# Lissajous Pattern QuizSeptember 1963 Popular Electronics

 September 1963 Popular Electronics   [Table of Contents People old and young enjoy waxing nostalgic about and learning some of the history of early electronics. Popular Electronics was published from October 1954 through April 1985. All copyrights are hereby acknowledged. See all articles from Popular Electronics.

Jules Antoine Lissajous was a French mathematician who in the days before oscilloscopes concerned himself with patterns (waveforms) that would be generated as the result of two separate functions (signals) driving both the x- and y-axes. Lissajous used mechanical vibration devices connected to mirrors to bounce light beams onto a projection surface, so his results were not merely hand-drawn plots on graph paper. He was probably as mesmerized with them as we are today when they appear. Sci-fi movies have used Lissajous patterns in the background to 'wow' the audience into thinking it is witnessing futuristic, cutting-edge technology. When troubleshooting analog circuits, it is very advantageous to have seen and recognize many different types of waveforms so that you have a better chance of picking out patterns when you see them again. Finding sources of interference and power supply modulation are good examples. This quiz will helps you get started or test your already finely honed knowledge of Lissajous patterns.

Lissajous Pattern Quiz

By Robert P. Balin

A good technician, knowing what sine-wave signals are simultaneously applied to the horizontal and vertical inputs of an oscilloscope, can predict what the displayed Lissajous pattern will be. In this quiz, the same signal is applied to both amplifiers, but through combinations of impedances that cause differences in the phase angle and amplitude of the actual a.c. voltages reaching the inputs. All resistances and reactances have the same ohmic impedance at the applied frequency, the gain of both amplifiers is equal, and positive-going voltage deflects the spot upward, or to the right. See if you can match up the input circuits (1 - 6) with the patterns (A - F) produced.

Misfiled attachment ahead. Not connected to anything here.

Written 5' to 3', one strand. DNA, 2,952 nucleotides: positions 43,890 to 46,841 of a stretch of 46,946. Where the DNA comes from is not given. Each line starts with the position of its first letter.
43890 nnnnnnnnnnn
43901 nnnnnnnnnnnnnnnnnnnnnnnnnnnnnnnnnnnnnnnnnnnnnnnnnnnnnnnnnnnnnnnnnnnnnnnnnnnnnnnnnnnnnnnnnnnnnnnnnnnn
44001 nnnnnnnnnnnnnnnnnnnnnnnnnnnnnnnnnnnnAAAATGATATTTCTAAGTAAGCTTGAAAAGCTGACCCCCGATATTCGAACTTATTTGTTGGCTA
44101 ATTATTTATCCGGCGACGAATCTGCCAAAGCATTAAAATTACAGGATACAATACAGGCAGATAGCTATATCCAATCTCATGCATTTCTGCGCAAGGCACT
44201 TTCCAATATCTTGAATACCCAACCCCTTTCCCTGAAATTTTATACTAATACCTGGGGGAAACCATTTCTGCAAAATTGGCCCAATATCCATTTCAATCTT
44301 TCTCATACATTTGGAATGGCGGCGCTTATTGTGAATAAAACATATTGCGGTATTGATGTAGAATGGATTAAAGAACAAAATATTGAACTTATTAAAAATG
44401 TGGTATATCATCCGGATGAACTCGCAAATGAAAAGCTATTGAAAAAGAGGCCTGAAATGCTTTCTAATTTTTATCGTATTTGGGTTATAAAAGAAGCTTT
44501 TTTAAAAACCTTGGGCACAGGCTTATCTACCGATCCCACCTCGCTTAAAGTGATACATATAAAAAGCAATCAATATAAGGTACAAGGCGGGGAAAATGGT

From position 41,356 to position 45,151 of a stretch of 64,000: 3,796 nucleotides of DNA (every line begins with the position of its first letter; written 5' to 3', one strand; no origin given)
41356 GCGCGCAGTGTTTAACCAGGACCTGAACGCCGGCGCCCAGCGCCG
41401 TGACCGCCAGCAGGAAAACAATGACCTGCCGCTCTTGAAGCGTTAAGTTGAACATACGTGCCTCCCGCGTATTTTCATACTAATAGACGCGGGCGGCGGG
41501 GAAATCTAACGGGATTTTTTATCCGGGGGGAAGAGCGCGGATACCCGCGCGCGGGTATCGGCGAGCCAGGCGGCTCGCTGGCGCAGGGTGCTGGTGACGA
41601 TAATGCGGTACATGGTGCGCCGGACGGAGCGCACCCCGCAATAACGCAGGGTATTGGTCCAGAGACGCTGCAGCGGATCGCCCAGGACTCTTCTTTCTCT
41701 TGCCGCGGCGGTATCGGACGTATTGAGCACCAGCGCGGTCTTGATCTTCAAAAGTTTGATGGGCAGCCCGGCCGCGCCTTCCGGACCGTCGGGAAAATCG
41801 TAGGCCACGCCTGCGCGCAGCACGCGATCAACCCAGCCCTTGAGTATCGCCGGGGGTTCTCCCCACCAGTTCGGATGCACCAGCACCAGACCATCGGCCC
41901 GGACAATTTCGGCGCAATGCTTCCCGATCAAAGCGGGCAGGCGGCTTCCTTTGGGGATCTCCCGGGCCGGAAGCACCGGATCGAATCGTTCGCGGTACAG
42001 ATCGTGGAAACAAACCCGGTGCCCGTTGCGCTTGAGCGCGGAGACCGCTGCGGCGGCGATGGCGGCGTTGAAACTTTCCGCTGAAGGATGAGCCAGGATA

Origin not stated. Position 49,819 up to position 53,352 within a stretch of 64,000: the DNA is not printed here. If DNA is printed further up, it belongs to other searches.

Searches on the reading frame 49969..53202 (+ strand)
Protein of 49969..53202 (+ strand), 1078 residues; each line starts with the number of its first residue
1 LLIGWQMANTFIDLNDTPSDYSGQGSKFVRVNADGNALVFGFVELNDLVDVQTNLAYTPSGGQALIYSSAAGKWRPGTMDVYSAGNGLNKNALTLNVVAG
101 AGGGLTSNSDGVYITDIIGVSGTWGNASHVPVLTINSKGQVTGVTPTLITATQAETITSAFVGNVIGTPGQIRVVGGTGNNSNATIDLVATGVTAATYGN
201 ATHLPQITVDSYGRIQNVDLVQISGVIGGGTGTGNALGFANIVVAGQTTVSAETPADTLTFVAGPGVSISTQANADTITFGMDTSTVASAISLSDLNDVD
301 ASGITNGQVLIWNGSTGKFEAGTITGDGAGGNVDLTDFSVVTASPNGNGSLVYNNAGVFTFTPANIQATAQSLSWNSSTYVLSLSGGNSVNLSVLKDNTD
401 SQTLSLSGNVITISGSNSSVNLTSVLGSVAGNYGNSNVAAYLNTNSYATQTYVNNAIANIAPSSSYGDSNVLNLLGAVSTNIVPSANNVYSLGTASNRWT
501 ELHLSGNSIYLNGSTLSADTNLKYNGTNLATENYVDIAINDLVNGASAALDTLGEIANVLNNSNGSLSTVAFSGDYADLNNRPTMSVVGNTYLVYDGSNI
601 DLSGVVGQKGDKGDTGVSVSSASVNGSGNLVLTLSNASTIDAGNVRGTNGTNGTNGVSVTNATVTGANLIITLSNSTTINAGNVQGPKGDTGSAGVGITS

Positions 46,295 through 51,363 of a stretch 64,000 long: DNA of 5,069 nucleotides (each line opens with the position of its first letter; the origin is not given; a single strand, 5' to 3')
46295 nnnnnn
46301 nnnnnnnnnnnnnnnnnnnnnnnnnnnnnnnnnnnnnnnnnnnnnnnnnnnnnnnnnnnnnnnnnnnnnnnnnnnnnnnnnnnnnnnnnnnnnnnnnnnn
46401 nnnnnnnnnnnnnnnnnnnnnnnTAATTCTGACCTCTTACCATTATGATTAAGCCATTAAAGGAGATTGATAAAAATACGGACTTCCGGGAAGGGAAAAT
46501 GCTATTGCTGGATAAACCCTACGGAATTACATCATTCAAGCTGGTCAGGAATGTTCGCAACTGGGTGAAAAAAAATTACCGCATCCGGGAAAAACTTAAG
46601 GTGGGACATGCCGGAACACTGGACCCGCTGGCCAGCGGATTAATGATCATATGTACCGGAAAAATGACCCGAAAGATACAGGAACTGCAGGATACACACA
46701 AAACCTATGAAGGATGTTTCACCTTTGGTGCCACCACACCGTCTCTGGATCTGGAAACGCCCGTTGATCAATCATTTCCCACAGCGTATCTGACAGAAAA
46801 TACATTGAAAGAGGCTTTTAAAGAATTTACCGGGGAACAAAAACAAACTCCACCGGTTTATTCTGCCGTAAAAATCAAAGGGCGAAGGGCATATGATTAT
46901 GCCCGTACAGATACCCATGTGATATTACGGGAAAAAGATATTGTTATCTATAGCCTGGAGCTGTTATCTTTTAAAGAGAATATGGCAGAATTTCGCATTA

Popular Electronics published many quizzes over the years - some really simple and others not so simple. Robert Balin created many of the quizzes. This is a listing of all I have posted thus far.

 Electronics IQ Quiz - May 1967 Plug and Jack Quiz - December 1967 Electronic Switching Quiz - October 1967 Electronic Angle Quiz - September 1967 International Electronics Quiz - July 1967 Bridge Circuit Quiz -December 1966 Diode Function Quiz - August 1965 Diagram Quiz, August 1966 TV Trouble Quiz, July 1966 Electronics History Quiz, December 1965 Scope-Trace Quiz, March 1965 Electronic Circuit Analogy Quiz, April 1973 Test Your Knowledge of Semiconductors, August 1972 Ganged Switching Quiz, April 1972 Lamp Brightness Quiz, January 1969 Lissajous Pattern Quiz, September 1963 Electronic Quizoo, October 1962 Electronic Photo Album Quiz, March 1963 Electronic Alphabet Quiz, May 1963 Quiz: Resistive? Inductive? or Capacitive?, October 1960 Vector-Circuit Matching Quiz, June 1970 Inductance Quiz, September 1961 RC Circuit Quiz, June 1963 Diode Quiz, July 1961 Electronic Curves Quiz, February 1963 Electronic Numbers Quiz, December 1962 Energy Conversion Quiz, April 1963 Coil Function Quiz, June 1962 Semiconductor Quiz - February 1967 Unknown Frequency Quiz - September 1965 Electronics Metals Quiz - October 1964 Electronics Measurement Quiz - August 1967 Meter-Reading Quiz, June 1966 Electronic Geometry Quiz, January 1965 Electronic Factor Quiz, November 1966 Electronics Math Quiz, November 1965 Series Circuit Quiz, May 1966 Electrochemistry Quiz, March 1966 Electronic Analogy Quiz, November 1961 Electronic Coupling Quiz, August 1973 Electronics Analogy Quiz, August 1960 Audio Quiz, April 1955 Electronic Unit Quiz, May 1962 Capacitor Circuit Quiz, June 1968 Quiz on AC Circuit Theory, December 1970 Magnetic Phenomena Quiz, February 1962 Electronics Geography Quiz, April 1970 Electronic Menu Quiz, August 1963 Electronic Noise Quiz, August 1962 Electronic Current Quiz, October 1963 Electronic Inventors Quiz, November 1963 Resistor Function Quiz, January 1962 Electronic Measurement Quiz, January 1963 Vacuum Tube Quiz, February 1961 Kool-Keeping Kwiz, June 1970

1 - E

V = .707E; H = E

2 - D

V = E

H = O

3 - A

V = O

H = E

4 - F

V = H = E/2

V is 180° out-of-phase with H

5 - B

V = .707E

H = .707E

V leads H by 90°, but signals are taken off 180° out-of-phase; hence V lags H by 90°

6 - C

V = E

H = E

V and H in phase

Posted February 1, 2015

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